In Sweden, healthcare is run at a regional level, and access to antibody tests — which can show if you have had the infection — varies depending on where you live in the country. In early July, Stockholm rolled out the tests for free to everyone, while Uppsala and Örebro offered them for a 200-kronor fee, and some other regions offered them to healthcare staff or other key workers.
Private companies have also offered antibody tests for a fee in several regions including Skåne.
But now the region is ready to start mass testing of the whole population, SVT Nyheter Skåne reports.
The first tests were carried out as a pilot project at the start of this week, and the region has contracted six private care companies to carry out the tests.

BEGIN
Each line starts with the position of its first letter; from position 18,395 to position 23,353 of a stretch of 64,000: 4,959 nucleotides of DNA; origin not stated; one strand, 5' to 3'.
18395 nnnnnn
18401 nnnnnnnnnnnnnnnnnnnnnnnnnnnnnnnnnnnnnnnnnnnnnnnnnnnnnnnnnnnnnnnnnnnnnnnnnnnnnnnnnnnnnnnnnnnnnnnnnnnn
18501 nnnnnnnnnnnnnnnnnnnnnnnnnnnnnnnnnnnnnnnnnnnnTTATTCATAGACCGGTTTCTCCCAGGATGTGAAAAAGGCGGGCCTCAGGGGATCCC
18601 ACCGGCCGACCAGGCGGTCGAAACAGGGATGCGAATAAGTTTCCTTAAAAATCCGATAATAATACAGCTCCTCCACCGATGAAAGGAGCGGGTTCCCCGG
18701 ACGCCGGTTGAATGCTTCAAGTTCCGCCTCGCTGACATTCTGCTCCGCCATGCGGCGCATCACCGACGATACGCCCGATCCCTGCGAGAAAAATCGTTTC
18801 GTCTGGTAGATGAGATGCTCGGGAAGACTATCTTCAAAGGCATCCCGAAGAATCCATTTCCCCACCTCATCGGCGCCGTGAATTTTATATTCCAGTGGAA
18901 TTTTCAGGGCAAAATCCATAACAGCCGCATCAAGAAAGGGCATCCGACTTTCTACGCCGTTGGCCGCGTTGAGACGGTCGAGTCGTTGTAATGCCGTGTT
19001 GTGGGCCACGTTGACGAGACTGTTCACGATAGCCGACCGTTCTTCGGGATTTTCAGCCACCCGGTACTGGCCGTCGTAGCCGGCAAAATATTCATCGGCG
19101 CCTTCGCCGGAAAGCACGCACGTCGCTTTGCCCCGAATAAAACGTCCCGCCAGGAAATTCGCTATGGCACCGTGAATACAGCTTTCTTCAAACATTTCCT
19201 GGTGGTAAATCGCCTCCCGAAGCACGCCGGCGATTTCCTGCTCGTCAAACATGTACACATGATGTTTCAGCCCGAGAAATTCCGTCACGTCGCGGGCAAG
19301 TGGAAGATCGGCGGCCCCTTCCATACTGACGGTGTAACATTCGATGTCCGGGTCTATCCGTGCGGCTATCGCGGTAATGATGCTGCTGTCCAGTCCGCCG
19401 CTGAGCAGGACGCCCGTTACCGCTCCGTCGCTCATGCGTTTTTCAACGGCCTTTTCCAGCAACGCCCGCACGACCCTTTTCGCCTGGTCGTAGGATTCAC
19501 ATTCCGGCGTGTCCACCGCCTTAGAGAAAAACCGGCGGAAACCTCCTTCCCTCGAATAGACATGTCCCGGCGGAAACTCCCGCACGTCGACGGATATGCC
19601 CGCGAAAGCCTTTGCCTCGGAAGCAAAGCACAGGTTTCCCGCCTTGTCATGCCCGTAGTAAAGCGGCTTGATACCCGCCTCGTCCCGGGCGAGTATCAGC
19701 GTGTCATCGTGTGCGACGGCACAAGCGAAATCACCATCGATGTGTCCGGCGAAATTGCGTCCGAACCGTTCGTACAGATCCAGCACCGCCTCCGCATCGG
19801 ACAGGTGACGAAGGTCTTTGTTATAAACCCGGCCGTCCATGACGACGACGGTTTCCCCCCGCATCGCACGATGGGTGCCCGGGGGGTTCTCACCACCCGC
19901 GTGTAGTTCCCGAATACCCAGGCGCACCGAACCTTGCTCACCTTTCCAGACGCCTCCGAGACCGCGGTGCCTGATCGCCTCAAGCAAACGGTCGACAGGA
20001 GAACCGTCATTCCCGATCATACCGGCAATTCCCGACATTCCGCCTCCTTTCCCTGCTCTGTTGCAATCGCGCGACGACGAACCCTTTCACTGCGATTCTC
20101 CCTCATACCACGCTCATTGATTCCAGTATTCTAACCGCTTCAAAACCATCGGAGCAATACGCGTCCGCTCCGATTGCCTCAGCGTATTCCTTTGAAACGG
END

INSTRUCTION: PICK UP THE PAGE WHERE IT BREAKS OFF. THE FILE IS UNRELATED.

Antibody tests will be available to all adults who are registered in Skåne and have been symptom-free for 14 days beforehand.
The tests will cost 200 kronor, and will not be included in the so-called high-cost ceiling (högkostnadsskydd). That means that even if you've already reached your annual cap on healthcare spending, you'll still have to pay for the antibody test.
Only people with BankID (a way of identifying yourself through a mobile app through a Swedish bank account) will be able to book a test online. However, if you don't have BankID or a Swedish personal number you can contact your local health care clinic (vårdcentral) directly and book a test that way.